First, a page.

Havana Travel Guide – prepare your trip to Havana with our practical guide: where to go, what to do, food, rooftops, how to get around, safety and more. Travel to Havana!
Havana is the vibrant and colorful capital city of Cuba, located on the island’s northwestern coast. With its historic architecture, lively music and dance scenes, and beautiful beaches, Havana is a popular destination for tourists from all over the world.
One of the highlights of Havana is its Old Town, which is a UNESCO World Heritage Site. Here, visitors can explore the winding cobblestone streets and admire the beautiful colonial-era buildings, including the impressive Cathedral of Havana and the grand Plaza de Armas. The Old Town is also home to numerous museums, art galleries, and restaurants, making it a great place to spend a day or two.
Another must-see attraction in Havana is the Malecon, a seawall that stretches for several miles along the city’s waterfront. This is a popular gathering place for locals and visitors alike, and is especially lively in the evenings when street performers, musicians, and vendors set up shop. The Malecon also offers stunning views of the sea and the city skyline, and is a great place to catch a sunset or simply relax and soak up the atmosphere of Havana.
Table of Contents
Travel to Havana
Best time to go to Havana – the 4 seasons in Havana
The best time to visit Havana is during the dry season, which runs from November to April. During this time, the weather is generally sunny and warm, with temperatures ranging from the mid-70s to mid-80s Fahrenheit (20-25°C). The humidity is also lower, making it more comfortable for visitors to explore the city on foot. Additionally, this period coincides with the peak tourist season, meaning that there are more events, festivals, and activities to enjoy.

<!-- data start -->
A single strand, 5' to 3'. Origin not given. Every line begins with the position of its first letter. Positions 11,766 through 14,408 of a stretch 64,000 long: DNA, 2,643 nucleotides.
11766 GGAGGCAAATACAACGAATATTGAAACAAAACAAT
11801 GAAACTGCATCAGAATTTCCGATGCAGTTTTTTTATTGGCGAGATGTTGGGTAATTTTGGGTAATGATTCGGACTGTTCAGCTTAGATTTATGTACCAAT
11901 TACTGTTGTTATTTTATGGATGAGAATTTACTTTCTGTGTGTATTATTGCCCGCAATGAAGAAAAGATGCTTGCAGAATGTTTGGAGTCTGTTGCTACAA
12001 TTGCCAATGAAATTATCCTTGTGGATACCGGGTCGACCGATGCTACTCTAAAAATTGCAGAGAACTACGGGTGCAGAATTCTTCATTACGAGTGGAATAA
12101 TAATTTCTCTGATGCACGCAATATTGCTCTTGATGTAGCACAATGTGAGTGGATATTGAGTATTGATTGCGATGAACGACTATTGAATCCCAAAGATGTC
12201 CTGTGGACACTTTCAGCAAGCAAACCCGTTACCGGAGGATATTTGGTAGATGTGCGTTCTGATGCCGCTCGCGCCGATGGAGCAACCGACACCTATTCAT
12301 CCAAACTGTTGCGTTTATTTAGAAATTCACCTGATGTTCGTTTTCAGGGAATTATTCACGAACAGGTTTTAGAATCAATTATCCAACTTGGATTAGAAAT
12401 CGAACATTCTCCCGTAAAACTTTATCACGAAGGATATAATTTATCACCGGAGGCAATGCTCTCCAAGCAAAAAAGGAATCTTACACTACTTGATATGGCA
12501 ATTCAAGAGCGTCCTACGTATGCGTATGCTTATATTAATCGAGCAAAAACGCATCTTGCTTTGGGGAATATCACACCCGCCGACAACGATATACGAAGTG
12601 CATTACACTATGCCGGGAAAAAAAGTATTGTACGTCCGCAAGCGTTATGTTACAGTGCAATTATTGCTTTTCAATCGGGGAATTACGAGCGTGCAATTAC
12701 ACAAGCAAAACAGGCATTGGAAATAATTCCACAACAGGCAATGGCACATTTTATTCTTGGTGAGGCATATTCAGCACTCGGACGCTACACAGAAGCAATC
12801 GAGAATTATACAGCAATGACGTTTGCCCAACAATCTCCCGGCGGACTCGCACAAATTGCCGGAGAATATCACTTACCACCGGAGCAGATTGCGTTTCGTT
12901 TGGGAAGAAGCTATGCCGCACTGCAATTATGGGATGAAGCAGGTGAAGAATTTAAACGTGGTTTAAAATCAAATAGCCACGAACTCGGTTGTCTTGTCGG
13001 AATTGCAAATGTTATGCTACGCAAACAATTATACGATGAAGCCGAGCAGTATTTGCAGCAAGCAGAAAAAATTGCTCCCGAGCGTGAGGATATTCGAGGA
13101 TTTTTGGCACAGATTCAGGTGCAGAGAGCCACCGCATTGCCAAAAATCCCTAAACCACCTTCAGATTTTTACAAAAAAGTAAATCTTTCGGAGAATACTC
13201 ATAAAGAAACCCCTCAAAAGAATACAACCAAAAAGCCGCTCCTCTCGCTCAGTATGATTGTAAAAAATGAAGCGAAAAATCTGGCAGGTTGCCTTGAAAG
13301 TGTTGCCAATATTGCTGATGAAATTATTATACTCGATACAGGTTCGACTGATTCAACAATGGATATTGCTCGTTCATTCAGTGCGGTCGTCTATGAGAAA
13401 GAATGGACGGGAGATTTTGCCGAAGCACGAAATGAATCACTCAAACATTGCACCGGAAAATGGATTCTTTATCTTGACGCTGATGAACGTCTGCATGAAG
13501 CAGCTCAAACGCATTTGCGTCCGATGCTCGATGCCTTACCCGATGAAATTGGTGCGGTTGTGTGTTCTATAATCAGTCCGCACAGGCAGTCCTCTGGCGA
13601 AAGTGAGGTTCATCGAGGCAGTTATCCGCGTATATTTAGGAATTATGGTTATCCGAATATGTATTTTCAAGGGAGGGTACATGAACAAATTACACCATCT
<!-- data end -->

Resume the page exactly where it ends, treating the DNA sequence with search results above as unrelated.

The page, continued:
Havana experiences a tropical climate, which is characterized by warm temperatures and high humidity year-round. The city has two distinct seasons: the dry season and the wet season. The wet season, which runs from May to October, is characterized by frequent rain and thunderstorms, as well as high temperatures and humidity. Although it may be more challenging to explore the city during this time, it can still be an enjoyable experience, especially for visitors who prefer fewer crowds and lower prices.
The visa requirements for visiting Havana depend on your nationality. If you are an American citizen, you will need a visa to travel to Cuba, as travel to the country for tourism purposes is restricted by the US government. However, there are several categories of authorized travel that allow Americans to visit Cuba, such as educational or cultural trips.
If you are a European citizen, you do not need a visa to travel to Cuba for stays of up to 90 days. You will need a passport that is valid for at least six months beyond your planned departure date, and you may be asked to provide proof of your return ticket.
For citizens of other countries, the visa requirements for Cuba vary depending on your nationality. Some countries are exempt from the visa requirement, while others require a visa for any length of stay. It is best to check with the Cuban embassy or consulate in your home country to determine the specific visa requirements for your situation.